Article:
Home » Destinations » Asia » Japan » Nishiki Market in Kyoto

Nishiki Market in Kyoto

Sharing is caring!

Nishiki Market, Market, Kyoto, Japan, Food, Market, travel tips, travel, travelblog, tempura, fish, seafood, candy, sweets, Japanese, foodie, shopping

Nishiki Market

Nishiki market is centuries old and specializes in a variety of food products like seafood, rice,  seasonal products and home wares. It’s much smaller than the Tsukiji Fish Market in Tokyo, but just as interesting if you are a foodie. Many of the vendors hand out free samples and sell small meals/snacks if you would like to sample the food. Stalls of freshly fried tempura, sushi and freshly baked cookies tempt you in every direction. In addition, there are several restaurants in the area that offer delicious and affordable meals. Many only have menus on display in Japanese, but you can always ask if they have a menu in English. Often the restaurant does and often they also offer lunch specials with sets that include soup, entree, and tea for under U$10.

I have mentioned before my love for markets and the experience of seeing, smelling and tasting foods from the source. I also love to observe how business is done at markets. It speaks to the norms in that culture. One thing you will notice in Japan is that no one touches the money directly. You are always handed a tray into where the money or card is supposed to be placed. Also, there is no short-changing or haggling. This may be a little boring if you like to banter with vendors, but I quite like it. You can trust the vendor and that you are not being ripped off just because you are a traveler.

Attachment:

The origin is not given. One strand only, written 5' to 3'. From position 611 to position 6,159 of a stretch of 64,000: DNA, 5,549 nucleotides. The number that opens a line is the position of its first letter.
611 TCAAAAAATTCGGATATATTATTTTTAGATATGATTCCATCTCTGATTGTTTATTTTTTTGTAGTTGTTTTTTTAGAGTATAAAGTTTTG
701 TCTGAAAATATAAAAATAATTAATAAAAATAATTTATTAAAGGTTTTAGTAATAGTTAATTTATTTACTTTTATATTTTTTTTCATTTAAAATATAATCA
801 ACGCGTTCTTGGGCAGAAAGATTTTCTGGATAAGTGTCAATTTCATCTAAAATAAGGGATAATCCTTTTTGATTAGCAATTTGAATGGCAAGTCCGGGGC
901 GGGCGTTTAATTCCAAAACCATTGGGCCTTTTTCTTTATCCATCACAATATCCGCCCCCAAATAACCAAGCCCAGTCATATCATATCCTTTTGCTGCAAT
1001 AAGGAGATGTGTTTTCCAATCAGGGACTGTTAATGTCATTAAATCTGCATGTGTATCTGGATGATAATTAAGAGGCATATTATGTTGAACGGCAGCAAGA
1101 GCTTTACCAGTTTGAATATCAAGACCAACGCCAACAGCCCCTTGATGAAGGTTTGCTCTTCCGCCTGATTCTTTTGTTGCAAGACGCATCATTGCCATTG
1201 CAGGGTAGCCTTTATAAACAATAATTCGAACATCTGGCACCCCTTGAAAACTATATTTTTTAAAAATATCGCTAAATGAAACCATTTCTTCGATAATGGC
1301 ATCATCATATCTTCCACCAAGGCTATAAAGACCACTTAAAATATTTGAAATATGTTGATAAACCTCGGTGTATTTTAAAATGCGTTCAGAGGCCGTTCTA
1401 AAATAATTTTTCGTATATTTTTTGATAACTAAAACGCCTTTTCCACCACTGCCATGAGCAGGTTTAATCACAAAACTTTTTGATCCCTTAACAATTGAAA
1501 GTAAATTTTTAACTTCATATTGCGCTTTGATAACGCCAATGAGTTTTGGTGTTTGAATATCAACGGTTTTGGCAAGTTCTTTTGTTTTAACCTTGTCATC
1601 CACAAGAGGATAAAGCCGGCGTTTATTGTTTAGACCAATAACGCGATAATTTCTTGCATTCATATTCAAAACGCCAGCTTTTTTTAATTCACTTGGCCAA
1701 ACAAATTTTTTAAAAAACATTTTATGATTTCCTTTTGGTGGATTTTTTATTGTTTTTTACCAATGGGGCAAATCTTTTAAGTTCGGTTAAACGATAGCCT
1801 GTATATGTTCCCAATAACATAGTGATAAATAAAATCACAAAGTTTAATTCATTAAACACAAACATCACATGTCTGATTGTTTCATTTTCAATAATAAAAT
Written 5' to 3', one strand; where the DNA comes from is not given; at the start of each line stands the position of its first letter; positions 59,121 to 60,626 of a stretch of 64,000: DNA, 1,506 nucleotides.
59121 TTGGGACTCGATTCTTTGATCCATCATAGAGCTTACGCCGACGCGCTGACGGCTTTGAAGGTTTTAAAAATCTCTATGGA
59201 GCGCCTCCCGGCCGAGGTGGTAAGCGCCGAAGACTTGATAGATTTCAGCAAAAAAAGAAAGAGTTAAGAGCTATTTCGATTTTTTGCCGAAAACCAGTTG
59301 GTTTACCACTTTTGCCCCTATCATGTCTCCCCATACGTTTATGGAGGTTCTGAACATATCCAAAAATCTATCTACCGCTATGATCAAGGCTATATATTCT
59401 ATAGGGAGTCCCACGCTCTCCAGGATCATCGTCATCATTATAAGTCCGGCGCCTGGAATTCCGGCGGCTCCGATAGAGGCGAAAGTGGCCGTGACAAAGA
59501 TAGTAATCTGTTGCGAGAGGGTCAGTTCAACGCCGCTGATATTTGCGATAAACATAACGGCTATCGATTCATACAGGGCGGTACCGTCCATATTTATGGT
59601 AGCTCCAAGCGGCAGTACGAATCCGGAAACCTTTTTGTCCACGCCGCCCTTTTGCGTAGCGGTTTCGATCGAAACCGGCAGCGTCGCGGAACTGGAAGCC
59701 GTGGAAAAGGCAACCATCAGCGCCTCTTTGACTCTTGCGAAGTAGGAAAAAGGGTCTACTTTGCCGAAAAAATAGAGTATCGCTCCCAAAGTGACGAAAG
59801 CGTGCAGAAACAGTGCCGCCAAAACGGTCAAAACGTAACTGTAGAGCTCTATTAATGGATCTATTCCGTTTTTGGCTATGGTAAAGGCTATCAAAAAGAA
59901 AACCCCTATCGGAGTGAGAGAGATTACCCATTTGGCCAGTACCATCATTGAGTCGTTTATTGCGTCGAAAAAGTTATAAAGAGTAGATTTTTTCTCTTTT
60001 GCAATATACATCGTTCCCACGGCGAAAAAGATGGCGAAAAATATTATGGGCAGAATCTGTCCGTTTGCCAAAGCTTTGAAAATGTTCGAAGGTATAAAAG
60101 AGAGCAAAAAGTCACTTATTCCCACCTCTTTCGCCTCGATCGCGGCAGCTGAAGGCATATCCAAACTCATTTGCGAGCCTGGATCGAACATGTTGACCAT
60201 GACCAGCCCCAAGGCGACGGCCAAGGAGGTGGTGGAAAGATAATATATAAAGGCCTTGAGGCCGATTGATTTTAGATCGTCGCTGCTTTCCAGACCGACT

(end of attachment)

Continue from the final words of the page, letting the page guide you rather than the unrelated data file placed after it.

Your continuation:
In addition, the product is displayed with great care and in many shops. even if you buy a small item, it’s carefully wrapped and handed to you like it’s worth a million bucks. One of the many customs I wish the rest of the world would borrow from the Japanese.

For those reasons, I put Nishiki Market on my list when visiting Kyoto and I could have easily spent a day here- breakfast, lunch and dinner with shopping in between. There are several artisanal shops for sweets and handcrafted goods if you are in the hunt for unique gifts. And if you are into tea, Kyoto is the best place for buying matcha. At Nishiki market, you can even watch it as the tea leaves are ground into fine powder.

Have you been to Nishiki Market?



Let me know how this post has helped you or what you would like to see in the future!

This site uses Akismet to reduce spam. Learn how your comment data is processed.

This website contains affiliate links. As an Amazon Associate and participant in other programs, I may earn a small commission from qualifying purchases.